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Review: You Don't Have to be Jewish at the Bondi Pavilion

Review by Michelle Fisher

The Bondi Pavillion may still be growing its name in the Sydney theatre scene but this week, ‘You Don’t Have to be Jewish,’ found a perfect home for its audience in this great new Eastern Suburbs theatre and the community certainly came out to support!

After a three year hiatus, the Bondi Theatre Company has returned to the stage with their revival of this 1965 show, taken from the Bob Booker album. Featuring Geoff Sirmai, Liz Hovey, Andrea Ginsberg, James Burchett, Christine Greenough and David Spicer, the cast works hard through their 90 minutes on stage through many a costume change and a great number of props.

As an ensemble, the group works well together proving their talents and the strong direction by Ruth Fingret who has done well in creating a great sense of cohesiveness amongst the cast and has worked well to navigate the many scene changes. The jokes are rapid fire and though some are evidently clumsy, by and large, the scene changes are well executed with quick changeovers.

The accent work is hit and miss. Whilst some are well polished and clearly considered, other accents fall trap to stereotype and prove overdone. Whilst I commend all the actors for giving the accents a good go, a show like this would certainly have benefited from an accent and dialogue coach to really elevate the quality of the production.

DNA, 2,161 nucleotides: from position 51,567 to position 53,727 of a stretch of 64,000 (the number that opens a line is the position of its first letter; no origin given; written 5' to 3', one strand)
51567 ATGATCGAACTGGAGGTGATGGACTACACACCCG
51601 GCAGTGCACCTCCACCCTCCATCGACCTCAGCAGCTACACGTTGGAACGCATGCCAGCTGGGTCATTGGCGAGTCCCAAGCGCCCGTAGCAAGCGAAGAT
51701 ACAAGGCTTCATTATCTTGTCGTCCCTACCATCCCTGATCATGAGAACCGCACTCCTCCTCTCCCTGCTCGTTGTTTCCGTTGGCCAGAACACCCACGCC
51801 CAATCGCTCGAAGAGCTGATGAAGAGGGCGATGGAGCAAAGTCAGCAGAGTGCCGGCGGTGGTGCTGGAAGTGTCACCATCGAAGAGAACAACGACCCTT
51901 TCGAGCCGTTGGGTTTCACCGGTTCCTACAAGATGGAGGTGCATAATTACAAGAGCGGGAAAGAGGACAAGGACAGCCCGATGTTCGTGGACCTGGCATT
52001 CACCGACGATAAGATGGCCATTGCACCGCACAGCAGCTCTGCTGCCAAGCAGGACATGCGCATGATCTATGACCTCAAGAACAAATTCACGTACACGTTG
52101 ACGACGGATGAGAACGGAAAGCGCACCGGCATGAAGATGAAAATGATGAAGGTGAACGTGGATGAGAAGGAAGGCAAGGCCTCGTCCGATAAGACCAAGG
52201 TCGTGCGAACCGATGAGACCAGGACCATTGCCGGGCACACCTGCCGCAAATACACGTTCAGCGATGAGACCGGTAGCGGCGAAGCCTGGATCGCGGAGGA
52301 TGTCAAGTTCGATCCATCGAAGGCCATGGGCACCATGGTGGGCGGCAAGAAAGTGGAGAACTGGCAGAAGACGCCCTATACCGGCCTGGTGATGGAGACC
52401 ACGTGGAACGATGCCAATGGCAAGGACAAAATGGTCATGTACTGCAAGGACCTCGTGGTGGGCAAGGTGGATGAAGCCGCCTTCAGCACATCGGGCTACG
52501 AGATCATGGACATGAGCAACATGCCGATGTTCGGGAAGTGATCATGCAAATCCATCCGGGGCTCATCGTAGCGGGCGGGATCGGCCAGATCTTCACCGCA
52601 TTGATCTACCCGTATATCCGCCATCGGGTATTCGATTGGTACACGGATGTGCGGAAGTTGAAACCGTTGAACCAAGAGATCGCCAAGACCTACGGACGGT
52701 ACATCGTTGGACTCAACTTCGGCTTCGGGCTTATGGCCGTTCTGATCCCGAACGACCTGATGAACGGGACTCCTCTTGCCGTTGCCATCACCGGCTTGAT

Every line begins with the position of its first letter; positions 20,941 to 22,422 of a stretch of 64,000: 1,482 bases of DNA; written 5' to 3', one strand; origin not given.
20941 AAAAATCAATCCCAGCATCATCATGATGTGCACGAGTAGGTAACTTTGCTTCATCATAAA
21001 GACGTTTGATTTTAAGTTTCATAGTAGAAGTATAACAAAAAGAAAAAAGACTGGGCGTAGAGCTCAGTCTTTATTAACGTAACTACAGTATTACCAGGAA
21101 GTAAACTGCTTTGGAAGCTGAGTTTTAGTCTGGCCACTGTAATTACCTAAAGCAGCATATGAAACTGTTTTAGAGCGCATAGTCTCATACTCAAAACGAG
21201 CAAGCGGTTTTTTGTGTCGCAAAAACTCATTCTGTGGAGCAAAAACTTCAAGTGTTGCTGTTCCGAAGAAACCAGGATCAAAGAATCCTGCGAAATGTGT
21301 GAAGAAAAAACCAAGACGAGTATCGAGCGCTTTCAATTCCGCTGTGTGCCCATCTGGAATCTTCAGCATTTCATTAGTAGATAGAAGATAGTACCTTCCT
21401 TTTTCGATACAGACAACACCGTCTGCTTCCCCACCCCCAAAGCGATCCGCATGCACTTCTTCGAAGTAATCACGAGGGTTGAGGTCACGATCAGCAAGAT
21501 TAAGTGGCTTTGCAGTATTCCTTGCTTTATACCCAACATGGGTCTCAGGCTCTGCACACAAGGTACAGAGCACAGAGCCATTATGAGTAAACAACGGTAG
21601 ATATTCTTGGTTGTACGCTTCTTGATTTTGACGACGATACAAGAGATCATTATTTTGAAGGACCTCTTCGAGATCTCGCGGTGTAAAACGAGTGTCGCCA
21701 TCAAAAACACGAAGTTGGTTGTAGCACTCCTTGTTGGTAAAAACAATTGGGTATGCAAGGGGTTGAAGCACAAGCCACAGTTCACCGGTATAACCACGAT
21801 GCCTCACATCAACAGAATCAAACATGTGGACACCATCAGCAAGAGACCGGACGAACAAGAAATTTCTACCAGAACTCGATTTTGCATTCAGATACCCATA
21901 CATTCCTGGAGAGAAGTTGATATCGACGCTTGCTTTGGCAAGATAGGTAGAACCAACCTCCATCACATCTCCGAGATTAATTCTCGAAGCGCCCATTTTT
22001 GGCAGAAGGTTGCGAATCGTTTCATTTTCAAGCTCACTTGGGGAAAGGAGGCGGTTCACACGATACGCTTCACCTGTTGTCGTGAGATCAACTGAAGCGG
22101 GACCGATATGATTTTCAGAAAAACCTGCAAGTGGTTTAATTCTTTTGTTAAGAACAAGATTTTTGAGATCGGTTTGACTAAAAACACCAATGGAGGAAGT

The inclusion of live music was a clever choice and having the keyboardist featured on stage certainly heightened the piece, offering a clever distraction when the scenes needed more set up time. The set is simple and clearly reliant on props to maintain visual interest.

For much of the 60 yr plus audience this was a trip down Nostalgia Lane – a record that used to play in their houses as they were growing up or in fact they were the ones actually playing the records for their kids to listen to and they seemed to enjoy a good laugh or a little groan as the well-known punch lines were dropped. Sadly, I think though for many others the humour was old and predictable and suffered from being 58-year-old humour no matter how funny it may have been at its inception.

A new inclusion towards the end of the show is a voice recording of an interview that David Spicer has done with Bob Booker himself - now 92 where he talks about the early success of the show and recounts a “cute “ episode where someone tries to tell him a good joke…no spoilers here … go see the show to find out more!

Ultimately, I feel this show fell short of the hype. It is missing polish in its production elements and a level of professionalism that we have come to expect from the Sydney Independent Theatre scene. For the price of the ticket, more is needed to elevate this production so that it need not simply rely on the goodwill of the community in attendance, but can stand its own as a strong piece of theatre.

Definitely a show for a dedicated and specific audience, it comes at a time when many are appreciative of a comedic distraction (even if you have heard the jokes many times before) from the news of the day and a chance to sit and relax and laugh (or groan) as a community.

Image Credit: Lindsay Kearney


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